Read the full story from Illinois Public Media.
After about two years of discussion, the Champaign City Council has signed off on a stormwater utility fee.
Starting next spring, residents will pay roughly $5 to $15 a month for storm sewer operation and maintenance. But larger properties with more impervious area, or buildings and pavement, will pay more.
According to follow-up on the Illinois Public Media Facebook page:
Champaign will be offering one-time incentive payments and recurring tax credits for properties that use storm water mitigation systems. Although the precise details have yet to be worked out, the city is considering a $25 incentive payment for using a rain barrel, and $250 payment for a rain garden. Other, more ambitious mitigation systems could be eligible for recurring tax credits, especially for larger properties. The city of Urbana also plans a similar program under its storm water utility fee proposal.
Details about Champaign credit/incentive plans are available on the city’s website, at this link:
Read the full post at Gizmodo. Hat tip to Lynda McCann for the link.
Al Jazeera just published an astonishing report on the after-effects of the BP oil disaster, and it’s not pretty. There are an alarming number of deformities in sea creatures: mutated shrimp, fish with sores and lesions, eyeless crabs and more. It’s unlike anything local fisherman have ever seen.
Read the full post at SmartPlanet.
We’ve always coveted All Nippon Airways‘ business class seats — lay-flat seats? USB ports? local cuisine? sign us up! — but now all that luxury comes at a slightly better price.
No, a flight to Tokyo Haneda airport will still cost as much as a small car. But the environment (and ANA’s CFO) can breathe a bit easier now that Boeing has successfully completed its first-ever transpacific flight running on biofuels with its flagship 787 Dreamliner.
Read the full story from the National Conference of State Legislatures.
In the past year, 26 states enacted more than 55 bills related to energy efficiency. Much of this legislation focused on addressing the up-front costs of energy efficiency upgrades through financing, similar to many of the renewable energy bills passed in the last year. Legislation also covered energy efficiency standards and goals, green building codes, energy efficiency improvements and promoting energy efficiency and savings.
Read the full story from the Oak Park Public Library.
LED light bulbs are now installed in forty lighting units in Oak Park Public Library’s parking garage at 834 Lake Street. The new LED lights are visibly brighter while using less than half the energy of the replaced bulbs. “The new lights also have a motion-detecting feature and switch to half-power when not activated,” states Facilities Manager Rory ONeill. “Since code requires the garage level to be lit after-hours, motion detection means even more savings.” This change is part of Oak Park Public Library’s ongoing efforts to minimize our impact on the natural environment.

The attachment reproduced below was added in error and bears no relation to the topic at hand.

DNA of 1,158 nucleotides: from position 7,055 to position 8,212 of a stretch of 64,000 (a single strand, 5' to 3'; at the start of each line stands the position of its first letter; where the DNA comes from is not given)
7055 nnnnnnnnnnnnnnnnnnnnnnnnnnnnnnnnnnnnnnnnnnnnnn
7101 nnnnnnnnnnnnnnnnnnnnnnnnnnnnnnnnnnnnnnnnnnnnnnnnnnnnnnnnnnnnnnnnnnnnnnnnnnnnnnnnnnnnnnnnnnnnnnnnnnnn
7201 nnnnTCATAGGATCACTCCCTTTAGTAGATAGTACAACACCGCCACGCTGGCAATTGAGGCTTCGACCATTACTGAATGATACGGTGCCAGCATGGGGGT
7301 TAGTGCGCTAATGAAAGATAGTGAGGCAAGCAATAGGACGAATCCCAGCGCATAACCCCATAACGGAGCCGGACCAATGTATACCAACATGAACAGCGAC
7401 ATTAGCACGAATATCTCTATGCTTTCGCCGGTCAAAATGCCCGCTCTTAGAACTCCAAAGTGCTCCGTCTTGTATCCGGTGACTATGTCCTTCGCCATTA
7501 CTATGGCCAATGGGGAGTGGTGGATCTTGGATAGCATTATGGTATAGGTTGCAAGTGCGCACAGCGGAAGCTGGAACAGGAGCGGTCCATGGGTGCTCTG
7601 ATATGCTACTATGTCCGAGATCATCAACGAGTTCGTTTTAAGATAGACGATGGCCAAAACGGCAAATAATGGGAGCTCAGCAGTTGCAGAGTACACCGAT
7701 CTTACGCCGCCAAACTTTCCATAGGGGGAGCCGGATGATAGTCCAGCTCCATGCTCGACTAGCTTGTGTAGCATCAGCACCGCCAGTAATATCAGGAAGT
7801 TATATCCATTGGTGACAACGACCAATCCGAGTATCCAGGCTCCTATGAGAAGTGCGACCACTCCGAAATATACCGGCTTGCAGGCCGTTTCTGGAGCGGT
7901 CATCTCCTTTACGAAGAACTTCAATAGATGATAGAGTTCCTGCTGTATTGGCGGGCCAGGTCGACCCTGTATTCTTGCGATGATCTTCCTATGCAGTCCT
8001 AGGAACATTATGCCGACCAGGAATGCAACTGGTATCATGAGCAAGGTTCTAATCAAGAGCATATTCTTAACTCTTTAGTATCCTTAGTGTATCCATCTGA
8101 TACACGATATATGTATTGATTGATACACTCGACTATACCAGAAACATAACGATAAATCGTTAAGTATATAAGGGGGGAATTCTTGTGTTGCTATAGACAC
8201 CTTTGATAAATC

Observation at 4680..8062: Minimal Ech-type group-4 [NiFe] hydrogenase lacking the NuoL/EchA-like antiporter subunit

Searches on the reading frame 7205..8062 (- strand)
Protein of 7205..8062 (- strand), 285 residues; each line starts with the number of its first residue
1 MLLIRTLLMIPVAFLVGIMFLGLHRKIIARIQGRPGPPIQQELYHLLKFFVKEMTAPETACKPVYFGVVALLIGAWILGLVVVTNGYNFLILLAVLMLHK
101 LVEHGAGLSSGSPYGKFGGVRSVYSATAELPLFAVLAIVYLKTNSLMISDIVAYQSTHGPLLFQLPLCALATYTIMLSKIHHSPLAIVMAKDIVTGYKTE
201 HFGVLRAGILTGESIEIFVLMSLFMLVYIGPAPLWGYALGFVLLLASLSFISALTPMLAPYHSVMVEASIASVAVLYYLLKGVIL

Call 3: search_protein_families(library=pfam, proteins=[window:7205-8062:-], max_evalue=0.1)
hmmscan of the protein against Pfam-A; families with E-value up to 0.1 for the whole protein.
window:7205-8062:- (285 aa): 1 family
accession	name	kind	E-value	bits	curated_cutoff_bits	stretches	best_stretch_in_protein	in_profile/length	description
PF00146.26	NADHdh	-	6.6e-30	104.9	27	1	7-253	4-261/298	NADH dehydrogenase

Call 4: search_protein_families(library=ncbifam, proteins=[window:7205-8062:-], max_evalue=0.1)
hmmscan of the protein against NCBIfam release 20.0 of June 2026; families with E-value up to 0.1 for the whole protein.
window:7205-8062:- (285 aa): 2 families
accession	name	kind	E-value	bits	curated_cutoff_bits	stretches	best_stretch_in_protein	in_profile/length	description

This is an invitation to submit abstracts for the 2012 Illinois Water Conference, to be held September 24-25 at the Illini Union, University of Illinois at Urbana-Champaign. Over the last 14 years, this biennial conference has drawn agency personnel, academics, students, educators and community members from across the state for a glimpse at the latest scientific discoveries related to our water systems.
Abstracts for oral presentations (professionals) and posters (students) are solicited. We expect that a majority of accepted presentation abstracts will fit within one of the session topics listed below. However, you may submit under the Open Topic category, from which we will develop one or two additional sessions. Student posters are requested as general submissions.
Sessions will be scheduled concurrently for 90-minute periods. Accepted presentations will be allotted approximately 12 minutes with 6 minutes for questions. Student posters will be presented and judged Monday during the evening reception.
How to Submit an Abstract
Please complete the appropriate online form (URLs below) by Friday, May 11. The organizing committee will evaluate each abstract. You will be notified regarding the status of your abstract by May 31.
Professional Abstract Submission: https://illinois.edu/fb/sec/3595483
Student Abstract Submission: https://illinois.edu/fb/sec/184973
IW01 – Challenges in Attaining Inland Recreational Water Quality Standards for Bacteria
IW02 – Biomass Crops to Enhance Water Quality
IW03 – 2011 Retrospective of Flooding in Illinois
IW04 – Successes and Opportunities in Science Outreach: Engaging the Silent Stakeholder
IW05 – Water Supply Planning in Illinois
IW06 – Ecohydrology: Bridging Ecology and Engineering
IW07 – Phosphorus: Concentrations, Sources and Removal
IW08 – Changing Hydroclimatic Extremes
IW09 – Water Quality Monitoring Through Cross Disciplinary Approaches
IW10 – Water Supply Management in Difficult Economic Times
IW11 – Projections and Planning under Climate Variability and Change
IW12 – Mitigating Impacts of Aquatic Invasive Species
IW13 – New Tools, Data and Protocols for Water Planning: Opportunities and Challenges
IW14 – Constructing the Nearshore Lake Michigan Foodweb
IW15 – Open Topic: Specific Session TBD
Download the full Call for Papers to read detailed descriptions of each session topic.